This morning I read yet another article, this one in The New York Times, that claimed the character Aquaman has always been a joke in the superhero world. I’m not buying it. I don’t think you should either.
Maybe it was Jerry Seinfeld who started it. Maybe it was before that, I’m not really sure.
The fact of the matter was that Aquaman was a survivor. When all the DC (National) heroes fell by the wayside after World War II, only the big three (Superman, Batman and Wonder Woman), along with Green Arrow and Aquaman soldiered on. After all, some hero had to keep the the oceans safe from octopus thieves and the like.
Ooops – I guess I just made fun of Aquaman too. But when I was a kid, I never would have.
For me Aquaman burst onto the Saturday morning cartoon scene as part of the Superman-Aquaman Hour of Adventure. And what an adventure it was! Aquaman, and Aqualad protected the undersea domed city of Atlantis, although they never seemed to spend any time there. They kicked butt against underwater foes in six-minute increments (the cartoons didn’t waste any time) under the stentorian narration of Ted Knight.
In fact, these cartoons were so formative for me that years later as a parent, I’d find myself mimicking the catch phrases in speaking to my kids. I’d say things like “Easy now, Tadpole” to my youngest daughter. Or I’d proudly proclaim, “Let’s Head for Home!” after an exciting family adventure at exotic places like…the dry cleaner’s or the bagel store.
In the 60s, Aquaman taught us a lot of things. In his cartoon, he advocated political tolerance. (I wrote about the Quatix and the Bimphabs here.) Aquaman taught patience and perseverance. When Nick Cardy illustrated Aquaman comics, he taught every young boy to appreciate red heads.
The other way the King of Seven Seas invaded my landlocked childhood home (lakes don’t really count for Aquaman, do they?) was as part of the Captain Action toy line. Captain Action, the original superhero action figure, could transform into other superheroes via costume sets fans could collect, including Batman, Spider-Man, Superman…and Aquaman.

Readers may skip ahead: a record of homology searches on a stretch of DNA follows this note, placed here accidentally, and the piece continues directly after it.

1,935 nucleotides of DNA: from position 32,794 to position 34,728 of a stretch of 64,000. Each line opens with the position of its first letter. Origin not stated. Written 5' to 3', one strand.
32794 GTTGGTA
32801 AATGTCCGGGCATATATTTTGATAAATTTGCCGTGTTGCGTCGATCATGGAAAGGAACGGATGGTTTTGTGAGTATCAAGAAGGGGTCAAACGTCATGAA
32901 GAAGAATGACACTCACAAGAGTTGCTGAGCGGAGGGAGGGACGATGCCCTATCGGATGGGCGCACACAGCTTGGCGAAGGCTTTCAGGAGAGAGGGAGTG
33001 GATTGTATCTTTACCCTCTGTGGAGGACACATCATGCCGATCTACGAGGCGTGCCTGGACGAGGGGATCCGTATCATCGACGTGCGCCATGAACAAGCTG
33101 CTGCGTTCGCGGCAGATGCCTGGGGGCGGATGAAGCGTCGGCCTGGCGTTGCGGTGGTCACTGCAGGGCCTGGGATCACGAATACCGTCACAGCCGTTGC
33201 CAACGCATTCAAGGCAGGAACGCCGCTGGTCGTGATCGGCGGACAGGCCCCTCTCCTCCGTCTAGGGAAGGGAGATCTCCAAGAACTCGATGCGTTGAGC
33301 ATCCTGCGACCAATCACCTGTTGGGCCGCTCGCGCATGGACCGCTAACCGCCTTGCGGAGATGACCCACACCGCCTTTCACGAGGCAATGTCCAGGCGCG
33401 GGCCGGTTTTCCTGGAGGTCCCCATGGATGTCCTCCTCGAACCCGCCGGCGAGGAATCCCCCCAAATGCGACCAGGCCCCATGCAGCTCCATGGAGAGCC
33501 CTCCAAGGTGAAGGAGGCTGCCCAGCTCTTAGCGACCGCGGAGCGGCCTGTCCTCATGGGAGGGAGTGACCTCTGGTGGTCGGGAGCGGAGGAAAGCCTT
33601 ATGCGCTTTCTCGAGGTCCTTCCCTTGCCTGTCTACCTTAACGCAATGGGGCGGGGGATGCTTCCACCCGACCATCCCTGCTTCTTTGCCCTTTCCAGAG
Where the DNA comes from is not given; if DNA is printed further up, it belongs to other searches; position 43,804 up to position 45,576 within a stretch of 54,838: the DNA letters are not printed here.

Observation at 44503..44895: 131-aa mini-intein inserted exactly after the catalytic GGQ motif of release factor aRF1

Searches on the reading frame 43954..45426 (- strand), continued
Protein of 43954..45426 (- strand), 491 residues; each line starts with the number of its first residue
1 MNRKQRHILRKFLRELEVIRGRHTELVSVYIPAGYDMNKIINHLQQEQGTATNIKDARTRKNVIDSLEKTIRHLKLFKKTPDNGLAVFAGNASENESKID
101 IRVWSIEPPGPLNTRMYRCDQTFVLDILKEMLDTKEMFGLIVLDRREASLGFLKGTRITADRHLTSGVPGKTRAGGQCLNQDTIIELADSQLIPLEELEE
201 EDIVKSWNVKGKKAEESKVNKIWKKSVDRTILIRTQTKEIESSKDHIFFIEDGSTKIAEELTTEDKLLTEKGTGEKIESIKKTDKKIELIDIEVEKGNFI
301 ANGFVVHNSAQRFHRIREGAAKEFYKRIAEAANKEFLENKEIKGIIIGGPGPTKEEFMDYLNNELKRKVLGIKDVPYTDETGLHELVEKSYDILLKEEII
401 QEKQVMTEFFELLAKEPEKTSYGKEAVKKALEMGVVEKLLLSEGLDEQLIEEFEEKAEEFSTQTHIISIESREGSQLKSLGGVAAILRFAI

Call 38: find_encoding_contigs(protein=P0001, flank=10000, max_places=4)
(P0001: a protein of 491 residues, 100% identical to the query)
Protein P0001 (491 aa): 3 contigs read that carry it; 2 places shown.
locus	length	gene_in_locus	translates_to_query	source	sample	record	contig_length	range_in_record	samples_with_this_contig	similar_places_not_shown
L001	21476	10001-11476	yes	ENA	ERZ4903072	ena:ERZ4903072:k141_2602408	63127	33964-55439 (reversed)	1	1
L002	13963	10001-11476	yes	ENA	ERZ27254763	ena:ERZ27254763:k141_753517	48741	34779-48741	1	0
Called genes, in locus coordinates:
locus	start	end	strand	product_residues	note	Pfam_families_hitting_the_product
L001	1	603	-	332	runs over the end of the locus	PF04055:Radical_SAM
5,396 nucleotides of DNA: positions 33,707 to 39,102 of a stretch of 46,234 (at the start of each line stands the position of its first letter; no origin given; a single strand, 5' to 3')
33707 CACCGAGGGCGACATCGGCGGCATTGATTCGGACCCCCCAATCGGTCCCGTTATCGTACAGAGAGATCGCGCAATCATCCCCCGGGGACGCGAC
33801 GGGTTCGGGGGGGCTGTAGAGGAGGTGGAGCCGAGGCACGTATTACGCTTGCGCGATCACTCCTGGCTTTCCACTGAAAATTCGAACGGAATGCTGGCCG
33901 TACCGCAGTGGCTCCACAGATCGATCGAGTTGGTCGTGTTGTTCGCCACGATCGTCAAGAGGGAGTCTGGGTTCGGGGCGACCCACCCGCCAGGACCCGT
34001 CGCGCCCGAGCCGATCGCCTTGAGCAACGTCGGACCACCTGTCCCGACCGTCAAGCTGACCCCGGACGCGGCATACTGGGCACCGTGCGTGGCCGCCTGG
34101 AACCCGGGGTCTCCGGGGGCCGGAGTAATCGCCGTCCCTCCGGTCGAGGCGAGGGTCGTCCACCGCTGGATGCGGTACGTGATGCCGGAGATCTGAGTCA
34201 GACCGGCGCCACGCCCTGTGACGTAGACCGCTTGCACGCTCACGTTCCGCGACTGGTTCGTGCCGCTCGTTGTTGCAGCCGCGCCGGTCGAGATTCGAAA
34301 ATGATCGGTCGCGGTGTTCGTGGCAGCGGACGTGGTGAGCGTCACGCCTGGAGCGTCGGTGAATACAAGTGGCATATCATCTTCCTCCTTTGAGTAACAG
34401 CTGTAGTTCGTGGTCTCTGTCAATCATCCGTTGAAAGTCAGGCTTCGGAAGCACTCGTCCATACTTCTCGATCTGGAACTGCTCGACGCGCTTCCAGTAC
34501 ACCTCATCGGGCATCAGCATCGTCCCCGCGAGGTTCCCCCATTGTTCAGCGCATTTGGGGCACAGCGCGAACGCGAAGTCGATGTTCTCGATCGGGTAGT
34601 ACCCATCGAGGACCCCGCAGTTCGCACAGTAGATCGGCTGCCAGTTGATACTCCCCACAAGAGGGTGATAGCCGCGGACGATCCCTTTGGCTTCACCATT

It got even better – as he also had a sidekick who could transform into teen heroes, and Aqualad was one of them.
When the Aquaman uniform frayed due to overuse, my mom (she was great at sewing and in fact was from a long line of seamstresses) created replacement Aquaman costume. In retrospect, I realized that turned my own mom into a toy customizer.
Last night, we all trotted off to see a special sneak peek version of the new Aquaman movie. The amazing interest in this one was astonishing. We stopped in a mall shop before the show to find few patrons in a heated pre-Aquaman discussion. And afterwards, our waiter had to scurry away from our table so our conversation didn’t spoil the movie for him. He was eagerly anticipating the movie and wasn’t gonna let anyone ruin if tor him.
The movie’s lead, Jason Momoa, clearly is appealing. During a special preview showcasing the star’s (ahem) animal magnetism, a clever moviegoer loudly said, “Please don’t throw dollar bills at the screen, ladies!”
One female fan quickly responded, “ Sorry…not sorry”.
I did get a reaction from Elissa Rozanski, a comic fan and frequent comic convention attendee. She said Aquaman was “..a fun movie with maybe a bit too much CGI at times. There are a few plot holes but if you don’t overthink it, you will enjoy the ride. After all, logic doesn’t have to exist in a superhero world.”
Was the movie good? Was it bad? Who cares? The 7 year old in me has been waiting a long time for the world to get as excited about Aquaman as he was.